Polar Co-ordinates V, 1980



38.00 x 38.50 in

96.5 x 97.8 cm

Edition of 100

Signed, numbered and dated by the artist


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About The Work

Stella began printmaking in 1967 - and it immediately became an essential part of his practice. This work is from the "Polar Co-ordinates for Ronnie Peterson" print series from 1980. The title references graph paper and the name of a friend, a Swedish auto racer who tragically died during the Grand Prix in Monza in 1978 - the year Stella began crafting this print series. Stella previously referenced auto racing through his minimally circuitous "Race Track" paintings in the early '70s. (Throughout his life, Stella has been a fan of fast cars. In 1984 he was arrested in his silver Ferrari for speeding)

"Polar Co-ordinates" are derived from Stella's famed "Saskatchewan Series" paintings completed between 1967-1970This particular print has the signature shape of the Flin Flon paintings, which were a modification of his Protractor series. The composition is divided into four semi-circular arcs forming a geometric flower motif, reminiscent of a four leaf clover. Stella breathes color and movement into the traditional diagrams of polar co-ordinates graph paper, using the grind pattern to swirl around and net this floral form. 

The Saskatchewan paintings contained flat-painted, bold color-blocking, while the works in this portfolio showcase colors mixed together and scribbled over one another with colorful, swirling grid backgrounds. This is the result of numerous layers of lithography and screen-printing, and marks the first time for Stella where his prints become new works, free of their original source material, even in name.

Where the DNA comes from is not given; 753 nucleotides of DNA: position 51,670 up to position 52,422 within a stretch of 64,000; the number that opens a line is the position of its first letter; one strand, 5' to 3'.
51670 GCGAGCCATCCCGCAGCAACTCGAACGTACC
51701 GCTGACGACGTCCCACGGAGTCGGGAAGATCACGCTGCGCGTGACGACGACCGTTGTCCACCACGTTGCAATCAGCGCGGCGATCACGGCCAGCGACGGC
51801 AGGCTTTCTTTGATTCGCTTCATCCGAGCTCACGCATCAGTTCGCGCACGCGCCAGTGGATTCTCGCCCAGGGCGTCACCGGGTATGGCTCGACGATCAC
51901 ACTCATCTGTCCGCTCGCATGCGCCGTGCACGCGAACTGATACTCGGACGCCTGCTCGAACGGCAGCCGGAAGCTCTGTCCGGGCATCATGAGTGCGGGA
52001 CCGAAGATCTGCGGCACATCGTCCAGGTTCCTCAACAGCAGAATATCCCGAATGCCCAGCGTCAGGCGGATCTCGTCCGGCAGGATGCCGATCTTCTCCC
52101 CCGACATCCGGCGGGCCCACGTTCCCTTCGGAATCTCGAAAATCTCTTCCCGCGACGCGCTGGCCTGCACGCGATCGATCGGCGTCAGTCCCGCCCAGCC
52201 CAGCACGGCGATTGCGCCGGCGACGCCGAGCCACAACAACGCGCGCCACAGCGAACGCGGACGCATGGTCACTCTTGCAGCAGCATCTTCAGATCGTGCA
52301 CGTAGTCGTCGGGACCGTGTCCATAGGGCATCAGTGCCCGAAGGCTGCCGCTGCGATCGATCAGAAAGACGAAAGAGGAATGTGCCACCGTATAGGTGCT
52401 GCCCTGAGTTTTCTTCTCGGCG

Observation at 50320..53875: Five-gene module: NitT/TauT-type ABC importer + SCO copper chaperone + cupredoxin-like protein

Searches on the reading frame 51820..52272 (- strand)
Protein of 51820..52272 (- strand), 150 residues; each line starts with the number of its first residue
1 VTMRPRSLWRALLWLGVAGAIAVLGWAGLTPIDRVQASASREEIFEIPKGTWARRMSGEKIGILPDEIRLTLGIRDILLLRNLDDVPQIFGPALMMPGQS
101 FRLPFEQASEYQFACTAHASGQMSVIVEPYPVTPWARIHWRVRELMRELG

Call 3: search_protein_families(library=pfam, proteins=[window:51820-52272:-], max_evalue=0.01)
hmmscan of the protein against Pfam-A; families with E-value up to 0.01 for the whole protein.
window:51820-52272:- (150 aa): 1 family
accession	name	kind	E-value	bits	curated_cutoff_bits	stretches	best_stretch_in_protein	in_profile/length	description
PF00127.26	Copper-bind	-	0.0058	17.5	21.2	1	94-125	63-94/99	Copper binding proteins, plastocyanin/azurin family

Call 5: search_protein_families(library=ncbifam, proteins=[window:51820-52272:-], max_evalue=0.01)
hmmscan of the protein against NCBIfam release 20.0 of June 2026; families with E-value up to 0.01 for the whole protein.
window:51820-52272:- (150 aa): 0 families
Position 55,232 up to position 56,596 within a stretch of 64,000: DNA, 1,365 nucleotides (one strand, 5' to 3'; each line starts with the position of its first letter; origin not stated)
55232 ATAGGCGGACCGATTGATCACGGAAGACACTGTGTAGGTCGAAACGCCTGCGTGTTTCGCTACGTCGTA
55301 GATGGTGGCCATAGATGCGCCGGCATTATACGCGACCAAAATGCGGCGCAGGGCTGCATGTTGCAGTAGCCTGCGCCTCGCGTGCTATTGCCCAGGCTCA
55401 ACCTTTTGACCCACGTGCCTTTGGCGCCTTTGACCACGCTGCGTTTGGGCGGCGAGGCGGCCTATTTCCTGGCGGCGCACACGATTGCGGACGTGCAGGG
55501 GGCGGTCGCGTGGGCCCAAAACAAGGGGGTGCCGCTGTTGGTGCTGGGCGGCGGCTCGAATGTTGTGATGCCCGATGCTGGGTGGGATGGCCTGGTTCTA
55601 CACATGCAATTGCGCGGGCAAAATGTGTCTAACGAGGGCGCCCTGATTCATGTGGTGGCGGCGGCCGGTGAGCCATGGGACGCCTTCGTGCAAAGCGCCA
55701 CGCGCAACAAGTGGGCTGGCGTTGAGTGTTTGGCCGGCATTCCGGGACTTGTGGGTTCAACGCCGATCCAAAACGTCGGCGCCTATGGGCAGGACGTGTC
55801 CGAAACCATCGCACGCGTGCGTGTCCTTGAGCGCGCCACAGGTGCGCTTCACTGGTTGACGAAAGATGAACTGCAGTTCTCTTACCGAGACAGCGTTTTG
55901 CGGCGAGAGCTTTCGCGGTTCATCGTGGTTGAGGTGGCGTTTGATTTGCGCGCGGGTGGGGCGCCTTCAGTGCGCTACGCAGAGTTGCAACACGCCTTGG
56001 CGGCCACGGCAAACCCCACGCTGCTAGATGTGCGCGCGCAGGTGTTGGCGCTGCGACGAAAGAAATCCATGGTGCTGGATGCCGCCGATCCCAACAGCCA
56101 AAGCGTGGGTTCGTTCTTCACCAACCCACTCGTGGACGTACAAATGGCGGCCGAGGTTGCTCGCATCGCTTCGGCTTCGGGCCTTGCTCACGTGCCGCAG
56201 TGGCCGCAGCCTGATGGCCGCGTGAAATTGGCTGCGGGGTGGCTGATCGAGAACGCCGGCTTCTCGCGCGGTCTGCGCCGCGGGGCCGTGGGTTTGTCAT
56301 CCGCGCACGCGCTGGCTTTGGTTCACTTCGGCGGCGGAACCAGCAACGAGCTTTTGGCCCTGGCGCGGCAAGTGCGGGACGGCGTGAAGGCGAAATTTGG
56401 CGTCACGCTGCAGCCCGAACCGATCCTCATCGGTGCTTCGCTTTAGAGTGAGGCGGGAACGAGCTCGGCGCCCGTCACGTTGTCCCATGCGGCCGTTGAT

The multi-step process used to create these prints brings together varying density of colors, different shapes, calligraphic scribbles, and the polar grid leading to a disintegration of form. This disintegration marks the series as an essential part of his oeuvre where elements from his past works, which relied on creating form with color-blocking, are juxtaposed with the unravelling of form and color. Stella's works over the succeeding decade shift from minimalist, hard-edged geometric abstraction to riotous baroque works exploding beyond the canvas. One could say that these prints are the bridge between Stella's minimalist/geometric phase of his career and the hyper-colorful baroque "later work".

Courtesy of Caviar20

About Frank Stella

From The Magazine

  • Published by Petersburg Press, New York

    Framed with plexiglass

    Very good condition


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